It all started in the summer of 2018 when Owen Brady noticed a little bump on the upper part of his left shin. It wasn’t causing him any pain, so he ignored it. After all, he had more important things to worry about, foremost among them preparing for his final season of midget hockey and showcasing himself for the OHL draft. And, hey, 15-year-old kids are invincible, right?
On Nov. 21, one year will have passed since Owen and his father, Chris, decided to go to a walk-in clinic to have that bump checked out. The next day, Owen was supposed to be on the ice, with the ‘C’ on his chest, for the Whitby Wildcats AAA major midget team in the prestigious Silver Stick Tournament. Instead, he was at the Hospital for Sick Children in Toronto being told by doctors that he would never play hockey again because of the invasive surgery that would be required to remove the cancerous tumor that was growing just below his knee.
It was osteosarcoma, the same cancer that Marathon of Hope runner Terry Fox had in 1977. The next week, Owen was supposed to be playing in the Ontario Minor Hockey Association’s midget AAA Showcase. He was such a promising prospect that the association even used his picture in its promotional material for the event. Months later, the world-renowned Hospital for Sick Children would use Owen as one of the faces of its fundraising campaign. When he was supposed to be anchoring the defense corps of Team Ontario at the Canada Summer Games, he was undergoing his first chemotherapy treatment.
You might have noticed that November is Hockey Fights Cancer month in the NHL. Since 1998, the joint effort between the NHL and the NHL Players’ Association has raised more than $25 million in funds. But beyond the moustaches and the lavender tape and the Hockey Fights Cancer nights that each team in the league hosts, the
charitable initiative raises awareness and unites the hockey community around a common cause.
If you’re around this game long enough, you find out that the hockey world might seem very large, but it is in fact very small. And bound tightly. So when one of them, like a teenager whose world has been turned upside down, is affected by cancer, everyone gets involved. This past summer, the St. Louis Blues’ Vince Dunn brought the Stanley Cup to the hospital and invited Owen as a guest of honor. He and his family have been guests of Toronto’s Mike Babcock and Auston Matthews at NHL games. Bobby Orr has reached out.
And that matters. It makes a difference. The fact is Owen faced long odds in his dream of making the NHL before the cancer diagnosis, because every kid that age does. Even though he almost certainly will not play a minute of competitive hockey this season, those dreams have not been dashed. But the new normal in his life has put them on hold, and into perspective.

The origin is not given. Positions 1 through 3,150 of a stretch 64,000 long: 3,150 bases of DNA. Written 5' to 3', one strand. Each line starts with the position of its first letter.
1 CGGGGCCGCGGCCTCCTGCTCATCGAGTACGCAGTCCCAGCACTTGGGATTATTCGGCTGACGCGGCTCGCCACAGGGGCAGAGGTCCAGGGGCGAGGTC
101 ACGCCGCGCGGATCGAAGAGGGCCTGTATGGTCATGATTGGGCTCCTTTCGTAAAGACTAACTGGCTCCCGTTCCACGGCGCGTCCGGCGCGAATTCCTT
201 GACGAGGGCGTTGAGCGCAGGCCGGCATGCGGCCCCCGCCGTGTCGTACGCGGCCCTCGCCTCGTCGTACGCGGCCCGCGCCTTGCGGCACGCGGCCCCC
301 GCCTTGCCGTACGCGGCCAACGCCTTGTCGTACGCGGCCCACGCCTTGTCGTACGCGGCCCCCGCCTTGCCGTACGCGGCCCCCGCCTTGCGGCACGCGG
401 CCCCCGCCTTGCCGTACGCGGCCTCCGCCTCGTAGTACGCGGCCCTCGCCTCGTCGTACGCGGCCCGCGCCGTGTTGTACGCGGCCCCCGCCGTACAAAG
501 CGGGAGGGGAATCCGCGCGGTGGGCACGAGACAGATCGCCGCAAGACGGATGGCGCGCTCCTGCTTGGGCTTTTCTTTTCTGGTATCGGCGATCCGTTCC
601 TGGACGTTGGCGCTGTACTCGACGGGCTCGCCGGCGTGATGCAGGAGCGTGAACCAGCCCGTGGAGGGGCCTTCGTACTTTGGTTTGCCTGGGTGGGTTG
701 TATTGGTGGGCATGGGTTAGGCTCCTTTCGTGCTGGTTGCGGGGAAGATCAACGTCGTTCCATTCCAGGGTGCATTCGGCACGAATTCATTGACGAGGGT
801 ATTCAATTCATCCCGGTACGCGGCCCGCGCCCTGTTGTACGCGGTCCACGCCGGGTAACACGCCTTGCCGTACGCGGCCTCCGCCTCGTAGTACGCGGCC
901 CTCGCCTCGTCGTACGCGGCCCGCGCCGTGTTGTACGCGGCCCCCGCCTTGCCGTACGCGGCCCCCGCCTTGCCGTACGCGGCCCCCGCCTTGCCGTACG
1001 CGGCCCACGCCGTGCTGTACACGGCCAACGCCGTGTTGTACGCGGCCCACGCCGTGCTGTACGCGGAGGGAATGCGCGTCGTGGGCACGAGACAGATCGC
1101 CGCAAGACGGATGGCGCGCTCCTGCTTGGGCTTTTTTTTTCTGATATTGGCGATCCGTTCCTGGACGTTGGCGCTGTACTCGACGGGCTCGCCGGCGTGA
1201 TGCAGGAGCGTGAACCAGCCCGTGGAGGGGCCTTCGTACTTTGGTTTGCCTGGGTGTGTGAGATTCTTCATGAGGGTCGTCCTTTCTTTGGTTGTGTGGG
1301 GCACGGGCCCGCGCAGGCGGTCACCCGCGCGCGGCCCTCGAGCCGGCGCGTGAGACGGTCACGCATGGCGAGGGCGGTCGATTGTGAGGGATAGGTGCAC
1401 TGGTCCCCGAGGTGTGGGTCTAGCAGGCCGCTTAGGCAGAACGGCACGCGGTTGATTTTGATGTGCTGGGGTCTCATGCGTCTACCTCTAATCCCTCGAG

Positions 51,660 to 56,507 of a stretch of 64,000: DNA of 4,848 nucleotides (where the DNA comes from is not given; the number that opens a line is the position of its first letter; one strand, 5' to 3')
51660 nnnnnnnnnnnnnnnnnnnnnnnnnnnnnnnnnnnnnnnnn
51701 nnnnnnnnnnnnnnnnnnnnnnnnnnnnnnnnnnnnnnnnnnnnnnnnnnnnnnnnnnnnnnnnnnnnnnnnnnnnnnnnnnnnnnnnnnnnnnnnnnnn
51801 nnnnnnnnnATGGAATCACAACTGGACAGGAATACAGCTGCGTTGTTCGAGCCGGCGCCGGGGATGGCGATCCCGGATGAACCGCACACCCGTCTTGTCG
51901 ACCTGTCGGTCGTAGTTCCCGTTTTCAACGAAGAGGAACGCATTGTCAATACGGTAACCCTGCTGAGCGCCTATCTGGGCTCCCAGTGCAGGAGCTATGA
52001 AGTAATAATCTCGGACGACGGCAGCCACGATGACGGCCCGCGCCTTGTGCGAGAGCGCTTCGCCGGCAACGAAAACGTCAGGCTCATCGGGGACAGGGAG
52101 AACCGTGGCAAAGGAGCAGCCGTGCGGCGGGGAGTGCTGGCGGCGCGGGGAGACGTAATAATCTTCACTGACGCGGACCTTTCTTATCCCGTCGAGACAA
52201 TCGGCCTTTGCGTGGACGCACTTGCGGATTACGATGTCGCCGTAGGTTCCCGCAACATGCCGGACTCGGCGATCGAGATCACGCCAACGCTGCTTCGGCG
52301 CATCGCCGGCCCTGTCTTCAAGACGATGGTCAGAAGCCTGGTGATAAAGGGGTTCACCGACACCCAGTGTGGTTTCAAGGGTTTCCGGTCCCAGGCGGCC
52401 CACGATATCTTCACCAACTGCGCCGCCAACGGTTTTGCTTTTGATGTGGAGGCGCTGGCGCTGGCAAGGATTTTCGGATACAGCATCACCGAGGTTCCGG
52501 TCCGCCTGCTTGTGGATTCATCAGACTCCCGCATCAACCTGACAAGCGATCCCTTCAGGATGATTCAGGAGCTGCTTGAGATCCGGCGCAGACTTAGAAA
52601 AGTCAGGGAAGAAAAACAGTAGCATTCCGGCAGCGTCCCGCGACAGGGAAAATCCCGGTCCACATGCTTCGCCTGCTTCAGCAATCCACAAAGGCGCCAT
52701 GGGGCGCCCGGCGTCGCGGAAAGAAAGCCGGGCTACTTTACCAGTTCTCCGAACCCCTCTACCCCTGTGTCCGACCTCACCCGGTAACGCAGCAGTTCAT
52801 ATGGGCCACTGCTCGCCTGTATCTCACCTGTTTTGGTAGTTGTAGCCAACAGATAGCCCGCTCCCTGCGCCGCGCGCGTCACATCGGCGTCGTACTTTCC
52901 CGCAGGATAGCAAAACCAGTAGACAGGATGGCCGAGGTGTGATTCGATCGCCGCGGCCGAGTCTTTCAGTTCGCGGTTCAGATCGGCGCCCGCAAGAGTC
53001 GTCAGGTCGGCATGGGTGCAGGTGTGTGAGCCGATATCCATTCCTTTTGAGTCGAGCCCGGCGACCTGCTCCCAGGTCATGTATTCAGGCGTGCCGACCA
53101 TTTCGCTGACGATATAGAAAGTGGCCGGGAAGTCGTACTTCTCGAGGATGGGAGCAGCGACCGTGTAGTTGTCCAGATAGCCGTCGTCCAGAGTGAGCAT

Prior to the diagnosis, Owen was projected to go late in the first round or early in the second round of the 2019 OHL draft. “He has all the things that scouts drool over,” said OHL Central Scouting director Darrell Woodley. He ended up being taken in the sixth round by the Oshawa Generals, who are hoping they have a first-round talent on their hands when Owen is ready to play next season.
But the road to recovery has been anything but smooth. The initial surgery was supposed to last 12 hours, but took 19. The fibula is gone from Owen’s right leg, grafted and put in place to replace the
tibia that was removed from his left leg. That was followed by six 35-day chemotherapy cycles that ended in August. From using a wheelchair to crutches to a cane, Owen is walking on his own, going to the gym twice a week, doing rehab and seeing a sports psychologist.
He’s also helping to coach a local minor atom team and spending an hour a week on the ice working on his own skill development. The Generals, meanwhile, are sitting in first place in the OHL. Owen took part in the off-ice activities during rookie camp and goes to every home game. There he watches a team that he might have been a part of had he not gotten sick, watching players with whom he played youth hockey chase their dreams while he has to wait.
“For all of us, it’s been a lot of heartbreak, disappointment and shock,” said Chris Brady. “We’re still in shock that this happened. But we’re also very grateful that Owen is going to be fine. And there’s hope. There’s a lot of hope.”
Had Owen been diagnosed with osteosarcoma 30 years ago, amputation would have been the only option. Faced with a world of uncertainty, he doesn’t know where the future will lead him and how big a part hockey will play in that future. He knows he will be back on the ice playing at some point. It’s a big part of what keeps him pushing forward.
“I took a video of him skating recently, and I keep watching it over and over again,” Chris said. “And I said, ‘If he looks this good now, think of how he’ll be in six months.’ He’s all-in and he won’t stop until he can get back to where he was.”